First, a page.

Connecticut Attorney General's Office
Attorney General Submits Testimony Calling On Congress To Institute Internet Do-Not-Track
December 2, 2010
Attorney General Richard Blumenthal today submitted testimony calling on Congress to prevent the tracking of consumers’ online activity without their express permission and restrict the use and storage of data collected by companies.
Blumenthal provided his testimony to the House Subcommittee on Commerce, Trade and Consumer Protection, which today held a hearing on do-not-track proposals.
“Congress should implement the closest possible Internet equivalent of the do-not-call list, enabling consumers to say a simple ‘no’ to snoopers,” Blumenthal said. “Options may include an opt in, requiring sites to obtain specific permission to track and sell data or buttons on Internet browsers that consumers could push requiring sites not to collect information.
“Holding Internet data indefinitely is deeply disturbing and disquieting -- a 1984ish nightmare. Internet trackers should be required to routinely dump data, as well as inform users what information they collect and how it is used and obtain an opt in.
“Consumers must not sacrifice privacy to surf the net. Legal Internet activity -- what we search for, what sites we visit, what we buy and read -- is nobody’s business. Spying to sell products is still spying, an insidious and intolerable violation of the right to privacy and being left alone.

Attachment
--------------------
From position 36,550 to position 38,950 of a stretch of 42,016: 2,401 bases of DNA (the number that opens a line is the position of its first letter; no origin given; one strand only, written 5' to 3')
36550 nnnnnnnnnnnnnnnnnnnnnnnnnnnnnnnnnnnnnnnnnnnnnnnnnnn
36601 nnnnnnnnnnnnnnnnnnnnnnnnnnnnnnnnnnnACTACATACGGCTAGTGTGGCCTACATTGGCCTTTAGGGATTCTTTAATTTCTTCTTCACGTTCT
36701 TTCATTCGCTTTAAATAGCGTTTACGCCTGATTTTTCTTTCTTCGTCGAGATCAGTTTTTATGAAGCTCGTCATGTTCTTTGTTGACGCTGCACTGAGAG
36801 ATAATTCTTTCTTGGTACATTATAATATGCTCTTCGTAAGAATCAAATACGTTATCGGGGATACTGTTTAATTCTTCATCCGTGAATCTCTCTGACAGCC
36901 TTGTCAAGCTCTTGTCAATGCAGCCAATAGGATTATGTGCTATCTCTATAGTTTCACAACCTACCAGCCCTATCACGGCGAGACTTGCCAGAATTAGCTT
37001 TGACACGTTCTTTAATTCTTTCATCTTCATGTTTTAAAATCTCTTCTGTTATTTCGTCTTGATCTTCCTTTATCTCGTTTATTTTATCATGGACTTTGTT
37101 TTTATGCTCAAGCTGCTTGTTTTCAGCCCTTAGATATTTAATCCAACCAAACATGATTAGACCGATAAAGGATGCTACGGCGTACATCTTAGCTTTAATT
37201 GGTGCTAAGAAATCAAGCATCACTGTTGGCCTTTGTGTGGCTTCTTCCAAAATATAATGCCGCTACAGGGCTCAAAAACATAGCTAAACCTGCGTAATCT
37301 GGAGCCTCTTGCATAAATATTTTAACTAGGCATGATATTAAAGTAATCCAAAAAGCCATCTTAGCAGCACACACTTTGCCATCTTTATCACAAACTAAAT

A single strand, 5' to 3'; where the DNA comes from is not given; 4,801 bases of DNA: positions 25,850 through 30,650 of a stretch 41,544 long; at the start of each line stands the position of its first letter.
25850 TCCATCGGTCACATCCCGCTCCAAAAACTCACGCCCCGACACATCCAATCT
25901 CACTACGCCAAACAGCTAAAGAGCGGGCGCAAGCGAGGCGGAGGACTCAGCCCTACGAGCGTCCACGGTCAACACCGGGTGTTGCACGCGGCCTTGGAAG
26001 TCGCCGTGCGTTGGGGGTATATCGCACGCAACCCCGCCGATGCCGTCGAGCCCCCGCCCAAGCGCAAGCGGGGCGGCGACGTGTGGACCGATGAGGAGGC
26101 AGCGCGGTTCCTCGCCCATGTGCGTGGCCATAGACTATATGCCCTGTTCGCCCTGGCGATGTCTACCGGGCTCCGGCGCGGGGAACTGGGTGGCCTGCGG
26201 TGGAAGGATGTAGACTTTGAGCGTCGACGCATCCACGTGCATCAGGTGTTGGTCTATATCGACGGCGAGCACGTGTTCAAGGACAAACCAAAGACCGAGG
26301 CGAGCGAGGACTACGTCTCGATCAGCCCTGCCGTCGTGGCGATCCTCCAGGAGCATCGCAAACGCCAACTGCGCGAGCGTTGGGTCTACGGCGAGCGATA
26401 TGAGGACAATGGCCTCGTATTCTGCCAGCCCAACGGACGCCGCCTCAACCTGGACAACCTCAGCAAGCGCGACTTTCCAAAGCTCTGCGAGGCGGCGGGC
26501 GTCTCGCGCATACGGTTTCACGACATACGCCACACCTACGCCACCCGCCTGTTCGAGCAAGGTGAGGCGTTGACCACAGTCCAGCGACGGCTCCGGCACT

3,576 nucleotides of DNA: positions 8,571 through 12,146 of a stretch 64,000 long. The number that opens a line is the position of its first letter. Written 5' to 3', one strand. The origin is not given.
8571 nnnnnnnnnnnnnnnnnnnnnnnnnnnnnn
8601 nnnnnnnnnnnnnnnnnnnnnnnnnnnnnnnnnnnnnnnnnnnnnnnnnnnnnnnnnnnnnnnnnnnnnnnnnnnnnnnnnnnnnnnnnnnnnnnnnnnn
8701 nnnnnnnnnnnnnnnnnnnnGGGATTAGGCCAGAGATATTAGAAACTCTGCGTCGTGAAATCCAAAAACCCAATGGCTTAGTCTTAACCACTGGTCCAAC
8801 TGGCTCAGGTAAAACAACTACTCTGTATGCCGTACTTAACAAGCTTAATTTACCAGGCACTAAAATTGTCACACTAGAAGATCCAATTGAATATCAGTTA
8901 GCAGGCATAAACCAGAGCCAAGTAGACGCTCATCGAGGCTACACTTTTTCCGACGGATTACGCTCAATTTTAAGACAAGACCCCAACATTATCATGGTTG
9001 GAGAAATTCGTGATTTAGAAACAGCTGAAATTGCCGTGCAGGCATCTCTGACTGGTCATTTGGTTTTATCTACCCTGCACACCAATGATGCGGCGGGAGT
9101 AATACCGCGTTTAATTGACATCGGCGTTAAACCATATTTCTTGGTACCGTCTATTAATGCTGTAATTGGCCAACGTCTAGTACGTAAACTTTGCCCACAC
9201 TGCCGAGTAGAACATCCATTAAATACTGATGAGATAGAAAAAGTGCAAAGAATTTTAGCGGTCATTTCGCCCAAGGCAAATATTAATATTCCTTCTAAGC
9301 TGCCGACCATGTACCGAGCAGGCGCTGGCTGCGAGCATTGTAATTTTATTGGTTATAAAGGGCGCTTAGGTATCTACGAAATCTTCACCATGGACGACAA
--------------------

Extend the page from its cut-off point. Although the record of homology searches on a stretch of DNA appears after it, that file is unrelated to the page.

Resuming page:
“The Internet is a force for good and progress, but can threaten privacy and liberty. Powerful protections are vital to prevent spying on Internet users.”
Blumenthal called on Congress to:
Require the Federal Trade Commission to adopt rules governing the conduct of any entity that collects data than can be directly linked to a specific consumer, computer or other device, including data collected in online contexts, and regardless of whether the entity interacts directly with the consumer;
Require any entity collecting such personal information – or which collected such information prior to the establishment of an opt-in authorization -- to provide a clear, concise notice of the collection and use of such information;
Prohibit any entity from collecting such personal information unless the consumer affirmatively authorizes such collection and use for marketing purposes;
Prohibit any entity that has previously collected such personal information from using or disseminating such information unless the consumer affirmatively authorizes such collection and use for marketing purposes;
Enact the same civil penalties for the unauthorized collection or use of private consumer information as contained in the Do Not Call law – an unfair or deceptive trade practice and a fine of up to $16,000 per violation.